Finally! The much-promised final chapter in the Encaustic Conference saga...
The final day of the conference (Sunday) featured some more demos in the morning. These are the ones that I chose to attend:
Encaustic Monotype by Paula Roland
Paula's work is featured in The Art of Encaustic Painting and a couple of my students have attended her workshop in Santa Fe, so she's a bit of a celebrity in the encaustic world.
She talked a bit about the teacher that she learned the monotype technique from, Dorothy Furlong Gardner, from New Orleans.
Paula has developed her own painting palette, seen here in the first photo on the right. The heat stays even all over and it's a light color to allow you to see the color of the paint.
The ideal temperature to have the palette set for monotypes is between 160 and 200 degrees. You'll get more detail at lower temperatures and more wax flow or saturation at higher temps.
Things to consider - temperature, type of paper, amount of wax, proportion and kind of pigment.
She uses 50% pigment and 50% medium for grittiness and texture and saturation.
It's easier to layer on thicker paper with thicker medium. Paper absorbency affects the outcome, too.
Often uses masa paper - a type of rice paper. Also uses kitakata paper, Rives BFK and other printmaking papers.
She will put dots of paint in the corners to indicate area to print. Apply paint to the palette and lay the paper down. Apply more paint and lay it down again to add more or to blend.
You can put the paper face up on the clean palette and blot with newsprint to take off some surface paint. You can use rice paper to blot and then use that to build up a print. While it's laying on the plate you can also draw into it with charcoal, pencil, add more encaustic... Graphite becomes fixed in the wax.
Silk flowers can be stamped into the paint on the palette and then stamped onto the paper when it gets saturated with paint.
Use wood block stamps.
You can block areas with newsprint on the palette.
Ghost image can be picked up with thin paper.
Create lines and shapes with dental floss, scrape with combs, rubber-tipped shaper tools, credit cards - anything that won't scratch the palette.
You can use a saturated print as a plate.
She showed some slides of other artist's work. One featured what she called "inlay" with a smaller piece of paper in a cut out hole of a larger piece. Scrolls - large rolls of rice paper printed with encaustic on both sides and worked back into with other media.
You can paint with watercolor on the un-waxed parts of the paper.
Recommends mounting a print to board with acrylic medium on the back (keep the back free of wax).
Way too much information for such a short demo! I'm sure she barely scratched the surface of what can be done with encaustic monotypes...
Encaustic Sculpture by Kim Bernard
I really like Kim's work and was hoping that she would talk about HER work, but she gave a presentation about several artists working 3-dimensionally with wax in some way.
I'll just list the artists that she talked about and a website if I can find one... You should look at their work. It's quite amazing.
Melissa Stern - NY
Sylvia Metzer - NY (her work is in the Mattera book but I can't find a website for her)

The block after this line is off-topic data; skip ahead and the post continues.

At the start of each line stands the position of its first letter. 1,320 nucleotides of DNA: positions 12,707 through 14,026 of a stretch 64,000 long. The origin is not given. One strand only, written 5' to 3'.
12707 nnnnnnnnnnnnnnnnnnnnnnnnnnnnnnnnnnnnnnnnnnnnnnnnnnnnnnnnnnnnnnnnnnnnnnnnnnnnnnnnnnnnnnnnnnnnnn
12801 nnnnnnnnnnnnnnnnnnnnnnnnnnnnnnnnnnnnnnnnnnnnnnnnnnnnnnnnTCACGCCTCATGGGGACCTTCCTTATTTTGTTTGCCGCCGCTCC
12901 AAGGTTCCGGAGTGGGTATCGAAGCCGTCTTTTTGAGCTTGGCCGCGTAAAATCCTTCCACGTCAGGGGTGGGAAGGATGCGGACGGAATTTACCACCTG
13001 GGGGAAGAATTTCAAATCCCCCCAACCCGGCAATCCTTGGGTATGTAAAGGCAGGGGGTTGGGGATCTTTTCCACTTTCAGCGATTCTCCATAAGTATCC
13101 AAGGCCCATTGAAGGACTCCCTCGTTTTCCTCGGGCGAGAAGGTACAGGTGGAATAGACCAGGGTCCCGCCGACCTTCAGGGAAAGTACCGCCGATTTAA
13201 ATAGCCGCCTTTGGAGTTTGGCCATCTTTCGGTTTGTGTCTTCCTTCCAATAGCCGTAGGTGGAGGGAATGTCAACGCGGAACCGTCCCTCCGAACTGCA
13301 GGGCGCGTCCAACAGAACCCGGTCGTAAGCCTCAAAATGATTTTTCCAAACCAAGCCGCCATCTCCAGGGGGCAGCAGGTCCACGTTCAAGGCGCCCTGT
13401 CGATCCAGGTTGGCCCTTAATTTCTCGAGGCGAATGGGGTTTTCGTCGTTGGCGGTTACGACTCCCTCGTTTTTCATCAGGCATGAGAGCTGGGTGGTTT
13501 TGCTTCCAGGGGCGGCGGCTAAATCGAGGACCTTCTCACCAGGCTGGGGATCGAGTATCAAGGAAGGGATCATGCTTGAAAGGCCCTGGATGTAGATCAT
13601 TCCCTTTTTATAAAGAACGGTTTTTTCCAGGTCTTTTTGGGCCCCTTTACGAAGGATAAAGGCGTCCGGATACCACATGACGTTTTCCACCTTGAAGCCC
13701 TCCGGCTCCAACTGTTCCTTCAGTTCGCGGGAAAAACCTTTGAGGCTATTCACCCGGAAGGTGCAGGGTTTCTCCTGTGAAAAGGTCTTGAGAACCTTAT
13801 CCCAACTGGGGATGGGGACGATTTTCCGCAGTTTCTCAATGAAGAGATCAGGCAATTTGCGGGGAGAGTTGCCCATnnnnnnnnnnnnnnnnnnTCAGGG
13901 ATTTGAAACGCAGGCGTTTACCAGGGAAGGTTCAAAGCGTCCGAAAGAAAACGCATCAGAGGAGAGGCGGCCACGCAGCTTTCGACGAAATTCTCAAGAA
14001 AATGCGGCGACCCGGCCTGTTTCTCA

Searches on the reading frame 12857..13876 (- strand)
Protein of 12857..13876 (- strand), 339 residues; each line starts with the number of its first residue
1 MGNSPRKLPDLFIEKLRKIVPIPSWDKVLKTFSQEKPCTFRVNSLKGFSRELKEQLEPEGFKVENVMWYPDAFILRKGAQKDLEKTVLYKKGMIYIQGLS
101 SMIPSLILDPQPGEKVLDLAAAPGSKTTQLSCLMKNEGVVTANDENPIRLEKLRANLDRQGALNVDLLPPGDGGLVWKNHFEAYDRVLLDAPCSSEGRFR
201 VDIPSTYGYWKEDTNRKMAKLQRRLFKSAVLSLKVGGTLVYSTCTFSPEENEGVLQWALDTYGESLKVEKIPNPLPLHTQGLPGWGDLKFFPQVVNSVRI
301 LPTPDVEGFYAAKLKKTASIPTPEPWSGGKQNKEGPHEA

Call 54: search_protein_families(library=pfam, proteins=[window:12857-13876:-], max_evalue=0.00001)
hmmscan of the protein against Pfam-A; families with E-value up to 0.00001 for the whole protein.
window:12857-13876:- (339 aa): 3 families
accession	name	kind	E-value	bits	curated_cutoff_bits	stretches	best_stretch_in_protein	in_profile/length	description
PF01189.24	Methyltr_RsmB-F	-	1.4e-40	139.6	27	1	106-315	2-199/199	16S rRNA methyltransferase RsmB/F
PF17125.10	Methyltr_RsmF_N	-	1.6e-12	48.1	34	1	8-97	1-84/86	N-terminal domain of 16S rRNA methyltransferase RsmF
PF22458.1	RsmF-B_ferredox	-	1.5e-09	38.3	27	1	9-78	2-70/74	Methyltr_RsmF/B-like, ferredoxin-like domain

Lynda Benglis - NY/Santa Fe
Johannes Girardoni - NY/Austria
Nancy Azara - NY
Michelle Stuart - NY
Wolfgang Laib - Germany
Text Pictures by Mary W. Hart
She showed various ways to incorporate text into encaustic, most of which involved collage.
Writing with ink on rice paper - when collaged into the encaustic the paper absorbs the wax and almost disappears.
She painted white gouache or chalk onto collage elements before adding the wax. The white will show up when it's waxed.
She used transfer letters (Letraset rub-on letters) and carbon paper.
Creates lines and rubs oil pastel or oil bars into the line. Wipes with walnut oil and fabric to remove excess.
Stencils - she creates stencils from transparency film.
Another interesting technique for collage materials - she painted words in white gouache on watercolor paper, let it dry and then covered it with waterproof in. Then she washed off the gouache and used it to collage into the encaustic.
That was it for the demos. There was a final closing session and some get-togethers but I had miss them because I had to rush to the airport.
One last travel story...
As I mentioned before, I was flying standby and all the flights were full for the next couple of days and I was worried that I would be stuck. As it turned out, I was able to get out of Manchester but I got stuck in Chicago. I considered spending the night in the airport but that's depressing and also way too much like camping, so I went to a nearby (probably over-priced) hotel. I got to the airport super early the next morning and finally made it to Houston and then finally to Dallas. Quite an ordeal! But hey, it was "free!"
So the conference was fun and very informative and definitely worth the trip. I'm hoping to make it again next year!
If anyone else happened to attend any of the other sessions, I would love to read the notes that you took. I'm especially interested in the one by James Meyer (Jasper Johns' assistant), the panel discussion about Wax, Paints, Substrates and Grounds and the discussion about beekeeping - Wax in the Context of the Hive. I wish I'd had a couple of clones that I could have sent to all of the sessions!
Now playing: Whiskeytown - Everything I Do